Pruning may be the most important tree care task that you handle. It keeps our property safe. It lets us enjoy nature and the views around us. The list could go on and on. Here, we discuss tree pruning tips for deciduous – or “leafy” – trees.
Minnesota weather can get nasty. High winds, heavy rain and icy temperatures can wreak havoc on large, leafy trees and have devastating results. Inspect your trees regularly for any branches that cause a threat to your property or others. These branches, which are visibly weak or dead, should be removed right away. Don’t wait until it’s too late to prepare your trees for a seasonal storm.
Don’t let it get in the way.
A leafy tree doesn’t need to be completely removed just because it’s blocking a view. Skirting (removing limbs from the bottom half of the tree), thinning (removing branches throughout to provide a filtered view) and windowing (selectively removing branches so you can look “through” a tree) are all options for having the best of both worlds. Learn more about pruning for a view here.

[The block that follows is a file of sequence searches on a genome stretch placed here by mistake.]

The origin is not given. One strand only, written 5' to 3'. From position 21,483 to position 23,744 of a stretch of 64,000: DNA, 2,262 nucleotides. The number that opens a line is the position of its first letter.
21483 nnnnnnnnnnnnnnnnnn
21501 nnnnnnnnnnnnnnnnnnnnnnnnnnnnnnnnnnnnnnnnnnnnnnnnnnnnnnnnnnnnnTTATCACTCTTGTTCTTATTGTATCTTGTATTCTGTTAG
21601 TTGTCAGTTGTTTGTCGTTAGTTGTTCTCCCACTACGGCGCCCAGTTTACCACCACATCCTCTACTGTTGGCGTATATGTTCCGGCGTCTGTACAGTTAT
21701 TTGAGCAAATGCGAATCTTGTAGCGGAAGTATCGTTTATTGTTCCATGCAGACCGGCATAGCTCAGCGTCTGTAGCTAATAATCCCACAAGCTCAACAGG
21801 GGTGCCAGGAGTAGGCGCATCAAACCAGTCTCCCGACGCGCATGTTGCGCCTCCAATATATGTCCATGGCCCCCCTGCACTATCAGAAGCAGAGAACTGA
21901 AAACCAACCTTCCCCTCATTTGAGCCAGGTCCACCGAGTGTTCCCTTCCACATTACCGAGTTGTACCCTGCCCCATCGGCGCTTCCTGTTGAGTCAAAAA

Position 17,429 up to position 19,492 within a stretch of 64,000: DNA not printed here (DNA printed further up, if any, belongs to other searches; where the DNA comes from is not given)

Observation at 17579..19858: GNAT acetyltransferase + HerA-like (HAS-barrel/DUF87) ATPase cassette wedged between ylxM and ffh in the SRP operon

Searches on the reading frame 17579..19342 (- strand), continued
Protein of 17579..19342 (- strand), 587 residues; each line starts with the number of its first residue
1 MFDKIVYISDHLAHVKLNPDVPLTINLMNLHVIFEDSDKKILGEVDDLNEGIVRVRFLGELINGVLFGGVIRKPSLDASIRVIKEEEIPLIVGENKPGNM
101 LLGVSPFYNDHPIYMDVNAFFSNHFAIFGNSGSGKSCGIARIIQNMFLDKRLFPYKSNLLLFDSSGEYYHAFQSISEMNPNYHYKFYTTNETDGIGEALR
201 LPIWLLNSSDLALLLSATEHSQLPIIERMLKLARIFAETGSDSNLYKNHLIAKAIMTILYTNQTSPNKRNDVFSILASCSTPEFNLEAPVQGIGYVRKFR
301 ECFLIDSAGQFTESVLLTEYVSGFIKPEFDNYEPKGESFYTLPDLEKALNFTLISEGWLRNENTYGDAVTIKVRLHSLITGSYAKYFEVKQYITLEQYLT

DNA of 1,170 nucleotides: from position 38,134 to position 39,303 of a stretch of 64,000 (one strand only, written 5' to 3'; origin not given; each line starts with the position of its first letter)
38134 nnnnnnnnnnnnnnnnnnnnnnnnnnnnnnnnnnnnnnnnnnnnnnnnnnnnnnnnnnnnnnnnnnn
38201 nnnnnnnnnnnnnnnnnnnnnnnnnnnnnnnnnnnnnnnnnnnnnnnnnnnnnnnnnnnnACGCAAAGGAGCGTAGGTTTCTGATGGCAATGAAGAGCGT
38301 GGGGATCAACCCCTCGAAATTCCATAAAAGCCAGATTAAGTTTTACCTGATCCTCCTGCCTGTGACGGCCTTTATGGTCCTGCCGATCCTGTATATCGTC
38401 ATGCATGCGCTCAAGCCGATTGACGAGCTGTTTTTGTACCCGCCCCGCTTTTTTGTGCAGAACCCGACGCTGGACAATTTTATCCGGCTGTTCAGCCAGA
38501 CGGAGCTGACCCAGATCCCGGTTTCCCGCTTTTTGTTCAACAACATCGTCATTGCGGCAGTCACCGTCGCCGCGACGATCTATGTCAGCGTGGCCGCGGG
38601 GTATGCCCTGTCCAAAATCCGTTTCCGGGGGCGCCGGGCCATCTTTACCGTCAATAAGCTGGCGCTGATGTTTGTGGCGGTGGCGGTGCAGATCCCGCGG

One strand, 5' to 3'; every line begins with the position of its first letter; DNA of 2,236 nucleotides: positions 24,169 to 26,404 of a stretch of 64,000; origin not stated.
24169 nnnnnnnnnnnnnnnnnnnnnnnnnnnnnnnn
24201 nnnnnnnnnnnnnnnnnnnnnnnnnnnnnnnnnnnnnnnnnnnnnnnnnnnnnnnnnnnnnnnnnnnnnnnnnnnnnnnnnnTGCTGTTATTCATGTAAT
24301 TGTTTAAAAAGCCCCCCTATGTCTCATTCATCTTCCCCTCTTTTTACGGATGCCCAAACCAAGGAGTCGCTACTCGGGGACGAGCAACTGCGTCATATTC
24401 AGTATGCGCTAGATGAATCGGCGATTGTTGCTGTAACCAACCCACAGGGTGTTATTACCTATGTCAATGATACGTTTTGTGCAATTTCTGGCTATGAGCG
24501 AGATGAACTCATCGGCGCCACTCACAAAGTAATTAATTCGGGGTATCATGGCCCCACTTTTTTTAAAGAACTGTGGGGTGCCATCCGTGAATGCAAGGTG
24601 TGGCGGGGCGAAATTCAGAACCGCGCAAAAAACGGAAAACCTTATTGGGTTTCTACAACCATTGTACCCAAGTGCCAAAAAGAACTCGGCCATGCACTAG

Wait, or don’t wait.
We typically recommend waiting until a tree is dormant before pruning. So, if your tree doesn’t have weak or dead branches, it’s fine to wait until late fall or early winter to prune your deciduous trees. However, if your tree is putting your property or others in danger, remove the limb(s) right away. If you’ve recently added deciduous trees to your landscape, start pruning them now. This will help your young trees develop a strong structure.
Don’t go overboard.
It’s very easy to go overboard when pruning a leafy tree. But pruning more than 30 percent of a tree’s limbs puts its structure at risk. If you’re not sure which branches to remove, research specifics on your tree type and avoid cutting the leader. It’s the main branch that comes up from the trunk. If you’re still not sure, consider contacting a tree service company, like Ostvig Tree Care. We have certified arborists on staff who will safely remove branches that are hazardous or a nuisance.